While on vacation, I had a pivotal moment with my 7-year-old nephew and 11-year-old cousin. In a rare moment of conversation (instead of riding ocean waves or playing football), I asked them what they think are the ideal qualities for being successful in life. Without taking a breath, my nephew blurted, "Running fast; I can run faster than my mom". You could see the pride in his facial expression, a little Tigger ready to race anyone, anytime. Now running fast probably lands no higher than 180 on the chart of successful traits but then again, this wasn't a game of Family Feud and he took this in stride. Being precocious little creatures, they asked me what I meant by this thing called personality that I kept referring to. Little did they know that scientists continue to ask the same question...
If you're anything like me, you listened to psychologists when they talked about a rigid, unchanging thing called personality. From early childhood to the grave, people remain essentially the same. How did they know? Historically, researchers gave people a slew of questionnaires asking them to rate how much they agree with statements such as "I'm an even-tempered person" and "I try to be courteous to everyone I meet." A few months or even years later, people were given the same questions and guess what? Their answers were similar to what they said the last time. This oversimplified approach perpetuated the myth that our personality crystallizes into stone by the time we reach our twenties. This might be very satisfying if people describe you as being cheerful, playful, and charismatic. But if people describe you as neurotic, disagreeable, and closed-minded, this could be disheartening ― forget self-help books and the gobbledygook of therapists because your personality is bred in the bone. Thankfully, recent research has overturned this oversimplified thinking.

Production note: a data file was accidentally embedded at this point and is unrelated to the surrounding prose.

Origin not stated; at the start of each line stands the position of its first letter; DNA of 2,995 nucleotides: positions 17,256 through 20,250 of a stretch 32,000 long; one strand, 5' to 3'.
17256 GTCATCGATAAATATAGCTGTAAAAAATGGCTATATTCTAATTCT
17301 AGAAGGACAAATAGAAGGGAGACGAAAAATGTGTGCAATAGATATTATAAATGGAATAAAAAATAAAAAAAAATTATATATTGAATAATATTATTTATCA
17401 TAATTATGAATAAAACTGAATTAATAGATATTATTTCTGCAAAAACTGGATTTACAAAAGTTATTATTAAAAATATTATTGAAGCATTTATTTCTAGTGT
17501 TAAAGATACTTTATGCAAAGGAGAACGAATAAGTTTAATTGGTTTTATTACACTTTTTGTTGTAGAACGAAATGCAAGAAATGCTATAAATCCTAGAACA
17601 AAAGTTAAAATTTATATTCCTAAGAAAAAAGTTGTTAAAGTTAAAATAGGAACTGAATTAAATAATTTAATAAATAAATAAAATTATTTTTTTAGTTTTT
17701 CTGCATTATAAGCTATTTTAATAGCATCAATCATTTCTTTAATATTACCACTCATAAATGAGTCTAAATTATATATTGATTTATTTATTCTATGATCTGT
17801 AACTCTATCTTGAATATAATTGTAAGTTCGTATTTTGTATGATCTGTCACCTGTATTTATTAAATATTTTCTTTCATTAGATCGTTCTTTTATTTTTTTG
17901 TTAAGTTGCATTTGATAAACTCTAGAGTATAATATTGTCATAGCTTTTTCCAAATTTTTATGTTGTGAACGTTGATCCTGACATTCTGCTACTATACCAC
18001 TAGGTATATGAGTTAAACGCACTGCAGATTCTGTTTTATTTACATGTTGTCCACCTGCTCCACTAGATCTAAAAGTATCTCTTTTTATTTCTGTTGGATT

Of course there is some continuity in how we think, feel and behave. Problems arise when we form an idea about who we are, say pessimistic, and then fixate on this idea, ignoring and discarding moments that fail to fit in. The problem is just as bad when we label our lovers, friends, and acquaintances. Nobody wants to be boxed in because you happened to witness them do something silly, annoying, or immoral. Do you want to label children as unintelligent because they fail a test or a single class? Do you want to label an adult as shy because they said little at a party where they barely knew anybody? Researchers have found that we define a stranger's personality after a mere 10 seconds. With this thin slice of information, we start to think and act differently toward them. If we label them as open-minded and curious, we prefer to spend more time with them; if we label them as disagreeable and neurotic, we prefer to keep our distance. An entire pattern starts to form after a mere 10 seconds!